I was approaching the pilot station in a U.S. river port in the Southeast one windy night and the pilot canceled. I checked the chart real quick, plenty of water to stbd to make a U-turn out to sea but back to looking out the window I’m thinking it doesn’t make sense that it would be deep water, so I take another look at the chart. I’m drawing 8 meters and depths are shown as “15”, I was used to BA charts with meters but this is U.S. chart in feet. So 15 feet, not meters.

Of course with ECDIS it can be left in meters and the depth contours are set for the ship’s draft.

I think we have all been there with the legendary guy or someone just like him at some point in our time. Some of us may even be legendary ourselves.
I cant say I have always handled those occasions well. Something I have learned. I can only control myself. I can’t control someone else. I can do what I’m required to do.
What do you do in those circumstances , You do the best you can. It’s all that can be expected.

We all have the right to be treated with respect. Unfortunately it’s an industry where it doesn’t always happen. Mutual respect is a critical part of a good bridge teams comunication.
I am fortunate I work in a union environment. Even so it’s a significant problem.


I’d like to be respected and I usually am, but more important is having the technical issues respected or at least understood. I suppose one makes the other one more likely, though.

What I’ve noticed is that insecurity can lead to shouting, shouting can lead to people loosing respect for the guy that’s loosing his shit, loss of respect can lead to him feeling insecure… snowball snowball snowball. If you encounter someone with a small snowball, its possible to melt it with gentle suggestions, informative statements, and I’ve had good luck with carefully drawn, attractive diagrams prepared ahead of time. If you encounter someone with a giant snowball… do your duty, but try to keep your head down, I guess. I wish I had a magic bullet for that situation.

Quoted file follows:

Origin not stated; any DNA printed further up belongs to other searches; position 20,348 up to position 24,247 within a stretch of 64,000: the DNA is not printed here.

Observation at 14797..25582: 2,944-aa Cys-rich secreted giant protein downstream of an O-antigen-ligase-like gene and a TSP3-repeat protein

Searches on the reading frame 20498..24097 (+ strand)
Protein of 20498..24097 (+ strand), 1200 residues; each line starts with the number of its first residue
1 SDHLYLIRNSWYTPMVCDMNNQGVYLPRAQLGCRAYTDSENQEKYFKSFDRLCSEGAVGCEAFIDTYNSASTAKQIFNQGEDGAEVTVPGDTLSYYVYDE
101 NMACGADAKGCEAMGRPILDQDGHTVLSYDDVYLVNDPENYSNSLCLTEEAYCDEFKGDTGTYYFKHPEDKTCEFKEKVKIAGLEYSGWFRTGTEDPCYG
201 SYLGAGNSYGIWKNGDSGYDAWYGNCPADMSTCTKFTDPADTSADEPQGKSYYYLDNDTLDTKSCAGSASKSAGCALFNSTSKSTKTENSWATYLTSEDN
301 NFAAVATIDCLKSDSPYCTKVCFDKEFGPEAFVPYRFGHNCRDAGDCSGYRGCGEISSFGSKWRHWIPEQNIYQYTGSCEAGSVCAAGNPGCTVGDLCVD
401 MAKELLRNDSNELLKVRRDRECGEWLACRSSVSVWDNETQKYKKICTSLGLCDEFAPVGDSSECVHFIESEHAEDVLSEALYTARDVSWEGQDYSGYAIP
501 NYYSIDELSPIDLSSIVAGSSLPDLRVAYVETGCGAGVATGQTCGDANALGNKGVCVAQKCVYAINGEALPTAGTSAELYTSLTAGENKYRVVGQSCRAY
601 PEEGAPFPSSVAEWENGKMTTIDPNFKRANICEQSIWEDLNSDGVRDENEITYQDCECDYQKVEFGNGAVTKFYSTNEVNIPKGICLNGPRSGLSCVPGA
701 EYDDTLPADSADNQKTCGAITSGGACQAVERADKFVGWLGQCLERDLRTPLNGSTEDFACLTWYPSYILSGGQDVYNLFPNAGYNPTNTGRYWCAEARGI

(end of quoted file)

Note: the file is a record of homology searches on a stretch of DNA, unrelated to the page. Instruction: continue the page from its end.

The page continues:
Careful, pretty drawings, though: best kind.

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A couple years back I got a new chief. The first time he had to give me bad news about trouble in the engine room I could see he was a little uncertain about how to approach me with the news.

Once I figured out what was going on I asked him, "Chief, if you have a bad trip will I have a good trip? Chief thinks a second then says, “No, If I have a bad trip, you’re going to have a bad trip too”. So I ask him "what if I have a bad trip, do you think you will have a good trip? Chief looks at me for a second and says, “No, if you have a bad trip I’m going to have a bad trip”.

Captain and chief should cooperate out of self-interest if nothing else.


I was fairly lucky in my sailing career. Most of the captains that I sailed with when I was CE were fairly reasonable, save one. I agree that the captain and chief should cooperate. I would always let the Old Man know what I was doing, and more importantly, why. The one that I referenced previously was a bipolar psychopath. . . who was in over his head most of the time. . . one minute he would be screaming so much that veins would bulge on his forehead. . .and the next he would be my best friend. . . I recall one incident, during cargo discharge, he decided it would be a good time to try and free up that crossover valve on the barge. . . I think that we invented the “plus” octane grade of gasoline on that voyage. . . .oops. . … but he got the valve to open. . . .without letting the mates know. . . .

Your day always comes. I sailed for an interesting character once, a billionaire who styled himself as the “old school navy captain” type of character. It was so bad that when calling out bearings during a zero visibility approach, I had to phrase it as careful suggestions. Matters came to a head when I refused to fire the main because he wanted to leave with insufficient fuel margins. I thought my time on board was up, but as it turned out corrupt officials at our intended re-fueling location tried to charge us ten times the going rate, which took the pressure off me for a few months. He even brought the crew together for a talk about the importance of listening to suggestions…